Improving our understanding of how soil functions and offering practical advice on how to kick-start sleepy or degraded soils is something every farmer can learn from, no matter what system they have. And this is something we need to continue to build on.


Again, a practice that delivers on so many fronts: for soil health, for carbon sequestration, for water quality, for animal wellbeing. Pioneers and innovators have championed the benefits of agroforestry for many years, and now in Government we have put the money behind agroforestry that we hope will see it take off across the country.

So we are making progress, and we are definitely starting to allocate budgetary resources and to direct subsidies in the right way. But the numbers and the finances are never going to be enough on their own.

To take organics; clearly the market question is hugely important: we are promoting the Irish organic offering abroad in a big way: I have done three trade missions to mainland Europe in the past two years, and you’ll be seeing domestic ads for organics over the coming weeks as well.

We’re also proposing 10% of State-purchased food to be organic, but again this only covers the financial side of the equation.

So aside from the numbers, to encourage farmers to adapt their systems and embrace new practices we need to be able to point to the examples of where it is working well, to have those pioneering early adaptors showing the way.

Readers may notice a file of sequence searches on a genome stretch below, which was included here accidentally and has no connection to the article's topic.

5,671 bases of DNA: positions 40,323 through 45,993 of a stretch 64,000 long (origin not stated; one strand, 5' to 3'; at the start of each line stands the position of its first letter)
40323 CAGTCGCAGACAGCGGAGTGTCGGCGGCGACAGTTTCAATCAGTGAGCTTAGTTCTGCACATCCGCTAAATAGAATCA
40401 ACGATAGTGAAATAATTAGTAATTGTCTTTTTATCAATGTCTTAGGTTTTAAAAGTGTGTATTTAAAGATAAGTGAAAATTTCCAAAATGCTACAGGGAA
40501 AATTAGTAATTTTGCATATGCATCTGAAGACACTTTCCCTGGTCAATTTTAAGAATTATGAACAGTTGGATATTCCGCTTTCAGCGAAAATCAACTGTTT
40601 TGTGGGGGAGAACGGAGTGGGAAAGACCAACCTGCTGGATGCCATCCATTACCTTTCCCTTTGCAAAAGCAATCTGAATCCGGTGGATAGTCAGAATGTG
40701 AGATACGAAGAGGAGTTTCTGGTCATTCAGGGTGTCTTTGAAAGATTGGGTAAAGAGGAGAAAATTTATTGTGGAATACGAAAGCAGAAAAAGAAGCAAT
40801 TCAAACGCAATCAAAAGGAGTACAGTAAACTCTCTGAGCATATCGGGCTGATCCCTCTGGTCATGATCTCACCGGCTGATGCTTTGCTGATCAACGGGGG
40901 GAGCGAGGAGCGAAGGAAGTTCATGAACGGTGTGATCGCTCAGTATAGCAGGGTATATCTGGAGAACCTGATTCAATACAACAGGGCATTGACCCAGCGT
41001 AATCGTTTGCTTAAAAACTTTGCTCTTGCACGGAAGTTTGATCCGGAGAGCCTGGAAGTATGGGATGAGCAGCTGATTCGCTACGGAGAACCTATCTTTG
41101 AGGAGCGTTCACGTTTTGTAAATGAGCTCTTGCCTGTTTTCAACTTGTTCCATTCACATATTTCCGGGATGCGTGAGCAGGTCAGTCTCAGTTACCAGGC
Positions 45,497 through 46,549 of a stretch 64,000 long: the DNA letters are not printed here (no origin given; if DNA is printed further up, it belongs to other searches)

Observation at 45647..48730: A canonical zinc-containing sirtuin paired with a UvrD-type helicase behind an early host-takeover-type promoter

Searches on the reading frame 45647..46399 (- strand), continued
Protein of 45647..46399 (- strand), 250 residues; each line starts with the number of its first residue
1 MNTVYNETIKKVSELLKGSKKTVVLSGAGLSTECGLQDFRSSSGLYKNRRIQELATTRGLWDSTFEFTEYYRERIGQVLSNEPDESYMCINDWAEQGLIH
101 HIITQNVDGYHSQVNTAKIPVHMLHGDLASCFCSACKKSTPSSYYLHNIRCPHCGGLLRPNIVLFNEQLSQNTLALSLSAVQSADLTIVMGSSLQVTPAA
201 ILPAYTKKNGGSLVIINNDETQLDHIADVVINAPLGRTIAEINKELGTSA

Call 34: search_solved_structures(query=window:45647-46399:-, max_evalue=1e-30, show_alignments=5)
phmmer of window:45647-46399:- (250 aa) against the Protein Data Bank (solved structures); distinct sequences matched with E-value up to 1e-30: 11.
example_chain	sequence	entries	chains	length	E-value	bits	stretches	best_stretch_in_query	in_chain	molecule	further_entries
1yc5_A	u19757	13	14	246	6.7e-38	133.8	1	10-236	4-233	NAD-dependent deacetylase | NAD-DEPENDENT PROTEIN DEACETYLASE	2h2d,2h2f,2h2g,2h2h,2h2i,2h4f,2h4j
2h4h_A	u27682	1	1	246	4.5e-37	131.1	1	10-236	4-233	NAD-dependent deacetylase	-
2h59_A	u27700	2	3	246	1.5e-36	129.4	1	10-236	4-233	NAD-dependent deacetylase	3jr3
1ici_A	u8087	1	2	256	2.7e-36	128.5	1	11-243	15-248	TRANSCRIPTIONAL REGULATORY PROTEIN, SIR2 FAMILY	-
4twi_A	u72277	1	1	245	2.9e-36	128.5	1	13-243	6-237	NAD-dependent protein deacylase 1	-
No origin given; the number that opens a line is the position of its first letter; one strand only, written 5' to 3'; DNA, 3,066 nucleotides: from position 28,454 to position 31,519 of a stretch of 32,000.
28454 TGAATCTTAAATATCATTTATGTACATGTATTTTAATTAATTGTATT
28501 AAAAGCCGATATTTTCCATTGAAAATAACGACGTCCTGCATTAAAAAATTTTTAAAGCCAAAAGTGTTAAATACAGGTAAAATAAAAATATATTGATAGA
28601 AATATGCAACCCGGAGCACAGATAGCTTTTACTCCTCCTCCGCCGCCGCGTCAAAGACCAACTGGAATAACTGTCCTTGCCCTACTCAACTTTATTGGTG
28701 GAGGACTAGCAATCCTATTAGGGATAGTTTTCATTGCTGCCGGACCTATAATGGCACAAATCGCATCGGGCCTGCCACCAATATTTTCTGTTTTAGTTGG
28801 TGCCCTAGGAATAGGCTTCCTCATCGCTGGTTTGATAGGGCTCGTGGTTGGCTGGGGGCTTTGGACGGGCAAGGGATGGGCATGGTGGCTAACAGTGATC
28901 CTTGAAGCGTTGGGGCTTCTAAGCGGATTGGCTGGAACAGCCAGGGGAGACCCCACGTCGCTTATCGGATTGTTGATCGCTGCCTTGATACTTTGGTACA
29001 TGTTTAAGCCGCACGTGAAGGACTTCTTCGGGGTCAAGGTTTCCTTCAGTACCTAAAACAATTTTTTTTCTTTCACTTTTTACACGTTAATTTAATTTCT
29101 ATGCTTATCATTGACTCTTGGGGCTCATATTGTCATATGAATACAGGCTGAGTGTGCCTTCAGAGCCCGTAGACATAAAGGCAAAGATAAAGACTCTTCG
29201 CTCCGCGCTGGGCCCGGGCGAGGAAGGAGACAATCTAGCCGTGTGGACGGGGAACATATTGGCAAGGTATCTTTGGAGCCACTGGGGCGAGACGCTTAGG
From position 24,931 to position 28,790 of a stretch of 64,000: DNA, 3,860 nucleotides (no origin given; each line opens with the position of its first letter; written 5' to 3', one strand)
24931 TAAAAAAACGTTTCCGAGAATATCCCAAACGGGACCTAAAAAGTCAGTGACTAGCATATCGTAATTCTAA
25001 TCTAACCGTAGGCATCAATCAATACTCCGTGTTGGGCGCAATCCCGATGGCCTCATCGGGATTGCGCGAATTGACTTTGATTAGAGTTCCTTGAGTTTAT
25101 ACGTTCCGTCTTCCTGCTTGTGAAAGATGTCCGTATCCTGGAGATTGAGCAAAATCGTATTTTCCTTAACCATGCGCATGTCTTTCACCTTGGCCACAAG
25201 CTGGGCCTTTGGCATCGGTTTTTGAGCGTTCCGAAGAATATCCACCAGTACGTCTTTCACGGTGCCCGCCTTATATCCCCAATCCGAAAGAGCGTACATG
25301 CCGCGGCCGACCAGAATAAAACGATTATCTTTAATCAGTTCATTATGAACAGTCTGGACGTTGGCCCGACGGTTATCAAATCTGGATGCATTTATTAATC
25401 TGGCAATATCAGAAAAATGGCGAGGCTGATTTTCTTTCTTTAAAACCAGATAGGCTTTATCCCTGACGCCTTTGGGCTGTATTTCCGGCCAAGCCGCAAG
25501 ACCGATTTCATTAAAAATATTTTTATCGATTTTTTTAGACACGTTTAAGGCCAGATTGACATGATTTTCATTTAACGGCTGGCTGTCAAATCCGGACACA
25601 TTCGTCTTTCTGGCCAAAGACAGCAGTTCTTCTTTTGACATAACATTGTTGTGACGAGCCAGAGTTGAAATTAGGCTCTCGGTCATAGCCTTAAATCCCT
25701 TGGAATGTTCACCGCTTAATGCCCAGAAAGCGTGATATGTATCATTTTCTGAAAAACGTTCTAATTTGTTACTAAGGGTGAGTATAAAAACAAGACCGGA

There is no substitute for a neighbour, or an adviser, or a friend of a friend: someone you can trust, who has done it before; to be able to walk a farm that has been doing it successfully for years - to see and to hear how different systems work in practice; talking, and listening, with an open mind.
With Professor Emeritas John Sweeney

And some of the most important conversations that are being had in Irish farming will happen at this event, be they on stage in a formal setting today or tomorrow, or over lunch or dinner, or maybe over a pint at the bar later on.

This is the epicentre of the movement of the open mind.

These are the conversations that will shape how we farm: five, ten, twenty years down the line. Yours are the farms that people will be walking to see how it works in practice.

So without going on any longer, I’ll let you get back to the experts, back to those conversations that will shape the path for the future of Irish farming.

I want to finish by thanking you all sincerely for giving your time, your knowledge and your expertise so generously, and for championing farming systems that will ultimately bring about real sustainability, and real resilience.